About Hearing Loss

About Hearing Loss

The inability to hear speech and other sounds can occur in any individual, regardless of race, gender or age. In the United States alone, an estimated 28 million people have some form of hearing impairment, and more than a million school-aged children have a hearing loss that can significantly impact speech/language development and education.

Hearing loss can be temporary or permanent, mild or profound. Fortunately, in most cases, something can be done to improve the hearing impaired person's ability to communicate. For many, the purchase of a Hearing aids is the first step in rehabilitating their hearing and reconnecting with the world around them.

How We Hear

The ear has three main parts or sections - the outer ear, middle ear and inner ear. Each section has a specific function that allows sound waves that enter the ear to be transformed into electrical impulses that the brain can understand. The outer ear collects sound waves and directs them to the middle ear. The middle ear then amplifies the sound and transmits it to the inner ear. The inner ear converts the sound vibrations into electrical impulses that travel along the auditory nerve to the brain.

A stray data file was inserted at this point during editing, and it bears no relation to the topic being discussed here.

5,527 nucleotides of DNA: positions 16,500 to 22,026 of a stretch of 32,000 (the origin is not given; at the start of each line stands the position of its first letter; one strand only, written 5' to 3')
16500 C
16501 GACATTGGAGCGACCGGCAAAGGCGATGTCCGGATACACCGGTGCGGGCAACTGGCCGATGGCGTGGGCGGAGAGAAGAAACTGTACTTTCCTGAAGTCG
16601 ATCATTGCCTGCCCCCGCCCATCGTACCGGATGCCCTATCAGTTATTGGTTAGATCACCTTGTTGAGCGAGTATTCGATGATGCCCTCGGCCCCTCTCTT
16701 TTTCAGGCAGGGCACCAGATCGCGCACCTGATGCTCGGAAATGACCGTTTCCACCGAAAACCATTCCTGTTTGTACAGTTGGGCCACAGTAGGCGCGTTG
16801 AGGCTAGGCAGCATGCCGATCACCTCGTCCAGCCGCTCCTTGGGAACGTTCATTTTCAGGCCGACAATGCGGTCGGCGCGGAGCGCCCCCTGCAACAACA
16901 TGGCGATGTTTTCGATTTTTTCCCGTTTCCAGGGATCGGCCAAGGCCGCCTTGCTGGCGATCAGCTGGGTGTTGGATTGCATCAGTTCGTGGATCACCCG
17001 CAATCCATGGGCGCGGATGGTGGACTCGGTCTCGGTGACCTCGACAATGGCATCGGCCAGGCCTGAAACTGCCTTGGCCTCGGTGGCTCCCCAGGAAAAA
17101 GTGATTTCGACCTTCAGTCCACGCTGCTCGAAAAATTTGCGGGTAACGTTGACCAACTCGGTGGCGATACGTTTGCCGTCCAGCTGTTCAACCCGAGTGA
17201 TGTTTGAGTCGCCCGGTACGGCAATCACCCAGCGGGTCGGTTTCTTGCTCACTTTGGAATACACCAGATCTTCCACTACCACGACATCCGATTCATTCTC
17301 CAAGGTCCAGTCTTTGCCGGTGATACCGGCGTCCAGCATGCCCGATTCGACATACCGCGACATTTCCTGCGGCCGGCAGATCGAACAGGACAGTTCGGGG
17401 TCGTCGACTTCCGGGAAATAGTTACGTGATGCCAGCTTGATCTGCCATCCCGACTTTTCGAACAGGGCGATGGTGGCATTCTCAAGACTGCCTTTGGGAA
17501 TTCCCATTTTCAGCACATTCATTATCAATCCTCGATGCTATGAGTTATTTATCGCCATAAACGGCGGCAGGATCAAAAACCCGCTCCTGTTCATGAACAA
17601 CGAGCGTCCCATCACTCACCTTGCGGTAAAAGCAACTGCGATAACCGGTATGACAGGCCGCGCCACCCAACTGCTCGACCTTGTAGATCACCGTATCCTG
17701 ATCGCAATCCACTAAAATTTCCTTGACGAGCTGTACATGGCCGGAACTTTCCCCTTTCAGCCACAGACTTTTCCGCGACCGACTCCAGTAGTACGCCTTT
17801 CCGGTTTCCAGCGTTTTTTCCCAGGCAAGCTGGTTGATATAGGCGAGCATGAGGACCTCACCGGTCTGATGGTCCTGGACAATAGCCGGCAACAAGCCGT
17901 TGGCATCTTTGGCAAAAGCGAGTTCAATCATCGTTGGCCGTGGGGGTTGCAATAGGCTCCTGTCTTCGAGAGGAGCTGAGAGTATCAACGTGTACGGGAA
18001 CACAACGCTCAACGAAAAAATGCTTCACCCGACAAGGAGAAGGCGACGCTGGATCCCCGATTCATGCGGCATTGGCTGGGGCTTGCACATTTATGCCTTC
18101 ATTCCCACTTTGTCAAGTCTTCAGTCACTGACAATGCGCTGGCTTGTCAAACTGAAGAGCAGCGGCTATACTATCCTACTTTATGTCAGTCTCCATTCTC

• The outer ear catches sound waves and directs them into the ear canal.
  • The ear canal carries the sound waves to the eardrum (tympanic membrane).
  • Sound waves cause the eardrum (tympanic membrane) to vibrate.
  • The bones in the middle ear (malleus, incus and stapes) pick up these vibrations.
  • Vibrations pass through the oval window to the cochlea, setting the fluid inside in motion. This causes special nerve cells to turn the sound waves into electrical impulses.
  • The auditory nerve sends these electrical impulses to the brain where they are heard as sound.